As violence explodes in Iraq — with 65 tortured bodies found today as well as a spate of car bombing and mortar fire that killed at least 39 people — a U.S. official warns that time is running out.
"If sectarian violence cannot be demonstrably, tangibly reduced … (then) over the next several months an Iraqi government that represents all of its people, is a partner against terror and is at peace both at home and with its neighbors, will be difficult if not impossible to achieve," David Satterfield, a senior State Department advisor for Iraq, said Wednesday on Capitol Hill, reports CBS News national security correspondent David Martin.
"Failure means the possibility that Iraq would become a permanent haven for terrorists, a satellite of Iranian influence, or both," Satterfield said.
Part of the problem is that the predominantly Shiite police force working alongside U.S. troops, s accused of being behind many of the execution-style-murders, reports CBS News chief foreign correspondent Lara Logan.
Sunni and Shia residents told CBS News that a strong American presence is necessary to quell violence, and that if Americans leave, the fighting will start again.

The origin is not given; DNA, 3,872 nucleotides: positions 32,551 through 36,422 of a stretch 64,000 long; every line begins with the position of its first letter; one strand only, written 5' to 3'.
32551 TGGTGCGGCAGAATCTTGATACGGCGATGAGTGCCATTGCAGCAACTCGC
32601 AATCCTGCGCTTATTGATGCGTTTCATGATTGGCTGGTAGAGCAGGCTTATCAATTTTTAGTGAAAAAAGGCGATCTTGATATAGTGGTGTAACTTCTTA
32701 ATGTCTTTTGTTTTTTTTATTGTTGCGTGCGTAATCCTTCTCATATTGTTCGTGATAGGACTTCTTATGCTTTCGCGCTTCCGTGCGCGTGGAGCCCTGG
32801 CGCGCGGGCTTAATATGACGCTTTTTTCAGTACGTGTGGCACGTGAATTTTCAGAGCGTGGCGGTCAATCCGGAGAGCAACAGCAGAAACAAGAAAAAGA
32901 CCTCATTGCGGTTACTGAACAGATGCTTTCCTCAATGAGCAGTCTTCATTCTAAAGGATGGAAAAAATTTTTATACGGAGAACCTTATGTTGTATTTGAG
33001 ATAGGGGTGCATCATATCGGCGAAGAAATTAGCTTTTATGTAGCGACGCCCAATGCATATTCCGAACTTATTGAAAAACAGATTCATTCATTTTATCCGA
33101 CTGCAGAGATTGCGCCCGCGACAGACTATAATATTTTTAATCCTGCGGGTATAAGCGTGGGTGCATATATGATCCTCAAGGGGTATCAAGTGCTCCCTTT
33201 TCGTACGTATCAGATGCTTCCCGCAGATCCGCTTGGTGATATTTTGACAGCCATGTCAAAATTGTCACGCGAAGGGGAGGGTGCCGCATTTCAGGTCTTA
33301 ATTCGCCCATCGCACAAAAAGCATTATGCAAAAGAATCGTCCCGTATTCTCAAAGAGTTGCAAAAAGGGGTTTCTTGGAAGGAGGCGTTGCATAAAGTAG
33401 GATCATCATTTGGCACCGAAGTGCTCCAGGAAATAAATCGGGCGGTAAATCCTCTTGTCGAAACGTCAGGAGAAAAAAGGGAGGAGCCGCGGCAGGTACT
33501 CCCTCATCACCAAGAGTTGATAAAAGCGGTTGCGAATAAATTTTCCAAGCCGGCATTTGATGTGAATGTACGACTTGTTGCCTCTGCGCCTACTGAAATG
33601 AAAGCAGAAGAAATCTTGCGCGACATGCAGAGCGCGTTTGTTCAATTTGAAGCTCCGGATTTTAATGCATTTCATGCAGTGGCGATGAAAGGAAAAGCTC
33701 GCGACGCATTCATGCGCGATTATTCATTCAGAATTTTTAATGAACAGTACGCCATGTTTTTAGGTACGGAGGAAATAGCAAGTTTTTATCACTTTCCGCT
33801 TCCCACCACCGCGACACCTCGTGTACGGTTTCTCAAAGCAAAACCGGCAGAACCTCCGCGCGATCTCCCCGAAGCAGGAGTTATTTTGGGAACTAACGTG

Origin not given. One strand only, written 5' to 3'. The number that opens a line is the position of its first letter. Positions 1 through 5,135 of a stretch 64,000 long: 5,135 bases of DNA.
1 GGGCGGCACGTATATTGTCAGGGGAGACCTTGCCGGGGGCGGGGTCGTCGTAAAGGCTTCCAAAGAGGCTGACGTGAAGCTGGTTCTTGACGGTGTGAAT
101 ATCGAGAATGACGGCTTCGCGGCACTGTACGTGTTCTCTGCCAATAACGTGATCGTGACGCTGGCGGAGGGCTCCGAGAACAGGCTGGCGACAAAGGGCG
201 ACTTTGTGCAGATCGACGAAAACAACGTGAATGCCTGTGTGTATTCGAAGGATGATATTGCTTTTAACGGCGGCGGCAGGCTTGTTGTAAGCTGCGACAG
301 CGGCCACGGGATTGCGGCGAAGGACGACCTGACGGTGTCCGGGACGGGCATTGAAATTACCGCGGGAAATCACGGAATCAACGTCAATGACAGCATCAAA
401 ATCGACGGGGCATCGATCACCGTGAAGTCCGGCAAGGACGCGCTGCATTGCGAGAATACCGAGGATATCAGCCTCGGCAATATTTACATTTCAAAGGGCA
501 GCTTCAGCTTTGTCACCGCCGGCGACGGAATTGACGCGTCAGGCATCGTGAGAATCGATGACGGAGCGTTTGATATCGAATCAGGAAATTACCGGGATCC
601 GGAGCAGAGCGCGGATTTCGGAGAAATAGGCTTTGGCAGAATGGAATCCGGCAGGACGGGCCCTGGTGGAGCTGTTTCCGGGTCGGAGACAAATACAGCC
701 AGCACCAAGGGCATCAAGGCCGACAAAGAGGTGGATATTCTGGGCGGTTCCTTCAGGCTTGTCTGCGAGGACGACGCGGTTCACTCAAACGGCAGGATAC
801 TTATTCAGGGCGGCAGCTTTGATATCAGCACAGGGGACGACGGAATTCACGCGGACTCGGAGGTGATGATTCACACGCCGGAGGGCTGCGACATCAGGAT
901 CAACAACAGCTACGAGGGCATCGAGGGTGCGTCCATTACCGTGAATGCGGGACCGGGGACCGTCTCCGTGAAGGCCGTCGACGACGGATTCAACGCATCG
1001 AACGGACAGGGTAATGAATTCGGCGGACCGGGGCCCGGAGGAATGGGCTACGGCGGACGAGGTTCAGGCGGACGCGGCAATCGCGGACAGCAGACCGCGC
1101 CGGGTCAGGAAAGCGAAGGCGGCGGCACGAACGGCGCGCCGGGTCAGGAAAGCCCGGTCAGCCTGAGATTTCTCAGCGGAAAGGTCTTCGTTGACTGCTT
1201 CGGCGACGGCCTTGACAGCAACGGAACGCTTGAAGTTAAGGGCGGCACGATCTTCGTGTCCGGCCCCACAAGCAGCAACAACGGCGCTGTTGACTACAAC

In fact, the leader of Iraq's biggest Sunni Arab group demanded on Wednesday that the Shiite-led government take steps to disarm militias.
The majority of the bodies of 65 tortured men were dumped in predominantly Sunni Arab neighborhoods.
All of them showed the hallmarks of having been victims of sectarian death squads, reports . They were bound hand and foot, and shot execution-style through the head, and many showed signs of having been tortured.
Such killings are usually the work of death squads, operated by both Sunni Arabs and Shiite gangs and militias, who kidnap people and usually torture them with power drills, or beat them, before shooting them.
In other developments:
The unflagging attacks have come despite a massive monthlong security crackdown around the capital by 12,000 U.S. and Iraqi troops. The more than 1,500 people who died last month at the height of the joint operation are indicative of the difficulties faced in restoring any semblance of security to this sprawling city of six million people.
Adnan al-Dulaimi, who heads Iraq's largest Sunni Arab political bloc, called on al-Maliki to take a first step by honoring a pledge to disband militias — blamed by many Sunnis of being behind many of the death squads.
"We hope the government carries out what it pledged and disbands militias and considers them terrorist organizations," Adnan al-Dulaimi, head of the Iraqi Accordance Front told The Associated Press. His party holds 44 seats in the 275-member parliament.
"Their presence is deteriorating the situation and bringing more troubles to the political atmosphere." al-Dulaimi said of the militias. "We call upon all religious authorities to raise their voices and demand militias be disarmed."
The U.S. military said it could not confirm all the executions and said the numbers they had for the bodies so far was lower than that reported by police.
"It is looking like about a 50 percent discrepancy on execution-style killings so far," said Maj. Josslyn Aberle, chief of the media relations division for the Multi-National Corps-Iraq.